In standard speak, that means that we can put as much text into a std::printf() as we want, and the text will always stay together. Here’s a multithreaded greeting program:

void greet(const char *name) {
  // One operation, always stays together.
  std::printf("Hello, %s!\n", name);
}
void greet_everyone() {
  std::thread t1{[]() { greet("Alice"); }};
  std::thread t2{[]() { greet("Bob"); }};
  t1.join();
  t2.join();
}

As we expect, the order that it greets people is not deterministic, but it will always greet people correctly.

$ ./a.out
Hello, Alice!
Hello, Bob!
$ ./a.out
Hello, Bob!
Hello, Alice!

Our iostream version looks fine, but sometimes the output gets all messed up. That’s because each call operator<< will be a completely different operation. C++ guarantees that we won’t see a data race, but that’s not much consolation.

void greet(const char *name) {
  // Three different operations, can get split apart.
  std::cout << "Hello, " << name << "!\n";
}
$ ./a.out
Hello, Bob!
Hello, Alice!
$ ./a.out
Hello, Hello, AliceBob!
!

We could use a temporary buffer, but even this is not guaranteed to work by the C++ standard.

void greet(const char *name) {
  std::stringstream ss;
  ss << "Hello, " << name << "!\n";
  // Maybe.  Not guaranteed by the standard!
  std::cout << ss.str();
}

This comes up when add logging to your program, and discover that some of the lines in the log file are corrupted. You should probably use a logging library, but if you don’t need advanced features std::printf() is already good enough.

See Is cout synchronized/thread-safe? and stdout thread-safe in C on Linux?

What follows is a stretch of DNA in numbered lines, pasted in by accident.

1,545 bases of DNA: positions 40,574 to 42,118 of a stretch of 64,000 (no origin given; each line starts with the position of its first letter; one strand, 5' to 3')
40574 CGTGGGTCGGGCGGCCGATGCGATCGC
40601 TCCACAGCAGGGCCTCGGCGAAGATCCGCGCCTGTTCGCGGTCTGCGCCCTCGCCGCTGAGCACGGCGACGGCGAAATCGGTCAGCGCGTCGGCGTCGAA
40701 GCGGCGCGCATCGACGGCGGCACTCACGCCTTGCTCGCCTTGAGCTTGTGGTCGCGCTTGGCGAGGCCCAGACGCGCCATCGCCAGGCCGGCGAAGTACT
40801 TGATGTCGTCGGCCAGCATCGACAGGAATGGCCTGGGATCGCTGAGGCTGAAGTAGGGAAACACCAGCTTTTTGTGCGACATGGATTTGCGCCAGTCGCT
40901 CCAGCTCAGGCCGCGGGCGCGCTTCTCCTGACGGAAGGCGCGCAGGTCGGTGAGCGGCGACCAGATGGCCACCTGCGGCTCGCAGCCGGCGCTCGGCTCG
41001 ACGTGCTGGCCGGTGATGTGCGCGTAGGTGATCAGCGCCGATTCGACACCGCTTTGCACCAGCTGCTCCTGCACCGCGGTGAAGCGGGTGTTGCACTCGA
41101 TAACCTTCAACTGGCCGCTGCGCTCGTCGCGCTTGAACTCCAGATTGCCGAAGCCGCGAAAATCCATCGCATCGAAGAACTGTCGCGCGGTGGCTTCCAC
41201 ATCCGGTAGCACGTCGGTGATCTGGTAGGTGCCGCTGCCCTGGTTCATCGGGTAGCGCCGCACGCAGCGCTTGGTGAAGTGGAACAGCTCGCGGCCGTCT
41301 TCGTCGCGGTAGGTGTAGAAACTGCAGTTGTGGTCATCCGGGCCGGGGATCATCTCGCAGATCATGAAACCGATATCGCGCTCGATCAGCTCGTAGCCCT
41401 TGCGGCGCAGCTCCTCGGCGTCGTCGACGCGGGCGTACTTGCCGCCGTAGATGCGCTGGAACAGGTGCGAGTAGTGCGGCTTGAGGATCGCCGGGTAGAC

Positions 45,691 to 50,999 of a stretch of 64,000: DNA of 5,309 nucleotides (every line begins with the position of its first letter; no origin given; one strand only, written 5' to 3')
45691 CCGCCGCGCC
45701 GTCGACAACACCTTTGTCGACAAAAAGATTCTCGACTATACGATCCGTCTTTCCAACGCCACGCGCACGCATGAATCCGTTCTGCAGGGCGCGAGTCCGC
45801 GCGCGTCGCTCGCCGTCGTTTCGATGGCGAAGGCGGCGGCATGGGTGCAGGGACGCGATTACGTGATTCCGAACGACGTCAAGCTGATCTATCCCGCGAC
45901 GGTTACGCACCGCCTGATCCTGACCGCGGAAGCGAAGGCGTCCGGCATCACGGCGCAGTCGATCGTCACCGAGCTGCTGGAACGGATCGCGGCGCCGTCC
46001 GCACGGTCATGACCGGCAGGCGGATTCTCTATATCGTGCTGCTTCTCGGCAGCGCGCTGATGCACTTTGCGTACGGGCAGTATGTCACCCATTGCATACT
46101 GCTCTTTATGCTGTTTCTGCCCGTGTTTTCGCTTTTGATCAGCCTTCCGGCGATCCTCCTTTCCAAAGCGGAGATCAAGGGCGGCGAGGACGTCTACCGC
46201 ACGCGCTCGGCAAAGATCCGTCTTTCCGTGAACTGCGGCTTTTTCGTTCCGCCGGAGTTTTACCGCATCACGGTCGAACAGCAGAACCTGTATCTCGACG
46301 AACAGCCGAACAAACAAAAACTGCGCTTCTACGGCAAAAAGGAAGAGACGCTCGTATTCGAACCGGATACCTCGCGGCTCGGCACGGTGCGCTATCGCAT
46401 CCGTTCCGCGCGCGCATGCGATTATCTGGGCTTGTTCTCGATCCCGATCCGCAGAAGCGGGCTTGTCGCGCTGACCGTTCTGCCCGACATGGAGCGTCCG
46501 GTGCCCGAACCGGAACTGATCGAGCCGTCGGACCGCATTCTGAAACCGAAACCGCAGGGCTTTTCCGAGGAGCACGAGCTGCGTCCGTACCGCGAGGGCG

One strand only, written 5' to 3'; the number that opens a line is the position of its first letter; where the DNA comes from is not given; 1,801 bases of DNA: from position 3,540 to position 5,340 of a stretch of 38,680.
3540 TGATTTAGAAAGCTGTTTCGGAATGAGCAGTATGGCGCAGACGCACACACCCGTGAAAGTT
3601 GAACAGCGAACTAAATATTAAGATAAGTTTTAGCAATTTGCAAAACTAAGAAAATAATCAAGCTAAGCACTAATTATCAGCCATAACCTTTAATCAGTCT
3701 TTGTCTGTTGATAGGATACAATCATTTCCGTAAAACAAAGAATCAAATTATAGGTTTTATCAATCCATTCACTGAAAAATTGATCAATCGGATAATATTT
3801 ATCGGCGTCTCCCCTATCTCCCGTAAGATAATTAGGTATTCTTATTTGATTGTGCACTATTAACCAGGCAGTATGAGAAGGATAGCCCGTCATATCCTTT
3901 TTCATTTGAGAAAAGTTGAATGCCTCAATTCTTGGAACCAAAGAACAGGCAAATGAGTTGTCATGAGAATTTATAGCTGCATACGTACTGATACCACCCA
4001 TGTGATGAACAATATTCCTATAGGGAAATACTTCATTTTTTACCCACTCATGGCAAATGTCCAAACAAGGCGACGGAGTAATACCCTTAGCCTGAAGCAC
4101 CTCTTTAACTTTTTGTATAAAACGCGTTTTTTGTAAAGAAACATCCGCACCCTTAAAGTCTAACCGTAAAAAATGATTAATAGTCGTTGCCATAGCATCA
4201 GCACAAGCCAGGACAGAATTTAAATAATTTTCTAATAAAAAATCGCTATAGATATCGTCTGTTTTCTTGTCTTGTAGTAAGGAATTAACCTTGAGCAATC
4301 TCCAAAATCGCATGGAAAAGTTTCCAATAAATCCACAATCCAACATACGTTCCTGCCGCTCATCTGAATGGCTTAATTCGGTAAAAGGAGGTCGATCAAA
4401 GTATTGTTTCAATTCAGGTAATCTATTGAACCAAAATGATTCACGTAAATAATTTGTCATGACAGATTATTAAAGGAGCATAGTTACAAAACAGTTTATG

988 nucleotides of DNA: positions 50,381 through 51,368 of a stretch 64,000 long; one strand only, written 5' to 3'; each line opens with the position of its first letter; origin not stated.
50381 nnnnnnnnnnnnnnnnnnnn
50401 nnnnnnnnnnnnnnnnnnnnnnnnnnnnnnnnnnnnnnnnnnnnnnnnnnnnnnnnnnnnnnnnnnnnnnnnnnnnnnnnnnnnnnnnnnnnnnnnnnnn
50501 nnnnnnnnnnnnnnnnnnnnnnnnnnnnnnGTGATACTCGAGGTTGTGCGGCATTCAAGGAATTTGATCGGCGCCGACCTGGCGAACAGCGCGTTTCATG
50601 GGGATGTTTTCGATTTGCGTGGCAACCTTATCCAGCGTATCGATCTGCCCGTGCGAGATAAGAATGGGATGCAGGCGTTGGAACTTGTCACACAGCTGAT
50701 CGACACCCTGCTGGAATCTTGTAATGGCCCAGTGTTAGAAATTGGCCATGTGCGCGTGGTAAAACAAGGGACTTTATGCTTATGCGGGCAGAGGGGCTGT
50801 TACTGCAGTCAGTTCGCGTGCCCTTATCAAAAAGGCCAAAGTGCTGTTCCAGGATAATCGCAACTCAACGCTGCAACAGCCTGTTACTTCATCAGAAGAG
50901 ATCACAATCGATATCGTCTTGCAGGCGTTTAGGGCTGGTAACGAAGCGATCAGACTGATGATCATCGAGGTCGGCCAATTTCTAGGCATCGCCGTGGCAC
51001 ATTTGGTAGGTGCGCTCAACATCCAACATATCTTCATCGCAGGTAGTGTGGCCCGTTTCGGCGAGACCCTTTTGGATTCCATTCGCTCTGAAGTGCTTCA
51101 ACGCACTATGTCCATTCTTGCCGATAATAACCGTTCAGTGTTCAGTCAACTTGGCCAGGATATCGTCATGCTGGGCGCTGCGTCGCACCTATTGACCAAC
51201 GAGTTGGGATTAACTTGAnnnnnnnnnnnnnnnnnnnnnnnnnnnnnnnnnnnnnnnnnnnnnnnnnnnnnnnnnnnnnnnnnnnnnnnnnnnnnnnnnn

Operator Overloading Abuse

Yes, we all know that operator overloading is easily abused, but we’re adults and we can be trusted to do the right thing when we’re writing C++. Or can we?

#include <iostream>
int main() {
  int x = 5, y = 10;
  std::cout << "sum = " << x + y << '\n';
  unsigned data = 0xfeed0123;
  std::cout << "low byte = " << data & 0xff << '\n';
  return 0;
}
$ c++ test.cpp
test.cpp: In function ‘int main()’:
test.cpp:6:38: error: no match for ‘operator&’ (operand types are ‘std::basic_ostream<char>::__ostream_type {aka std::basic_ostream<char>}’ and ‘int’)
   std::cout << "low byte = " << data & 0xff << '\n';
   ~~~~~~~~~~~~~~~~~~~~~~~~~~~~~~~~~~~^~~~~~~~~~~~~~

C++ is just full of surprises like this. That’s a lovely error message, too. The problem here is that << has lower precedence that + and *, but higher precedence than &. From another perspective, the problem here is that << was intended to be an arithmetic operator, and we’re using it for a completely unintended purpose.

The error even moves to a different place if you use std::endl instead of '\n'.

$ c++ test.cpp
test.cpp: In function ‘int main()’:
test.cpp:6:45: error: invalid operands of types ‘int’ and ‘<unresolved overloaded function type>’ to binary ‘operator<<’
   std::cout << "low byte = " << data & 0xff << std::endl;
                                        ~~~~~^~~~~~

None of this is a problem if you use function syntax.

#include <cstdio>
int main() {
  int x = 5, y = 10;
  std::printf("sum = %d\n", x + y);
  unsigned data = 0xfeed0123;
  std::printf("low byte = %u\n", data & 0xff);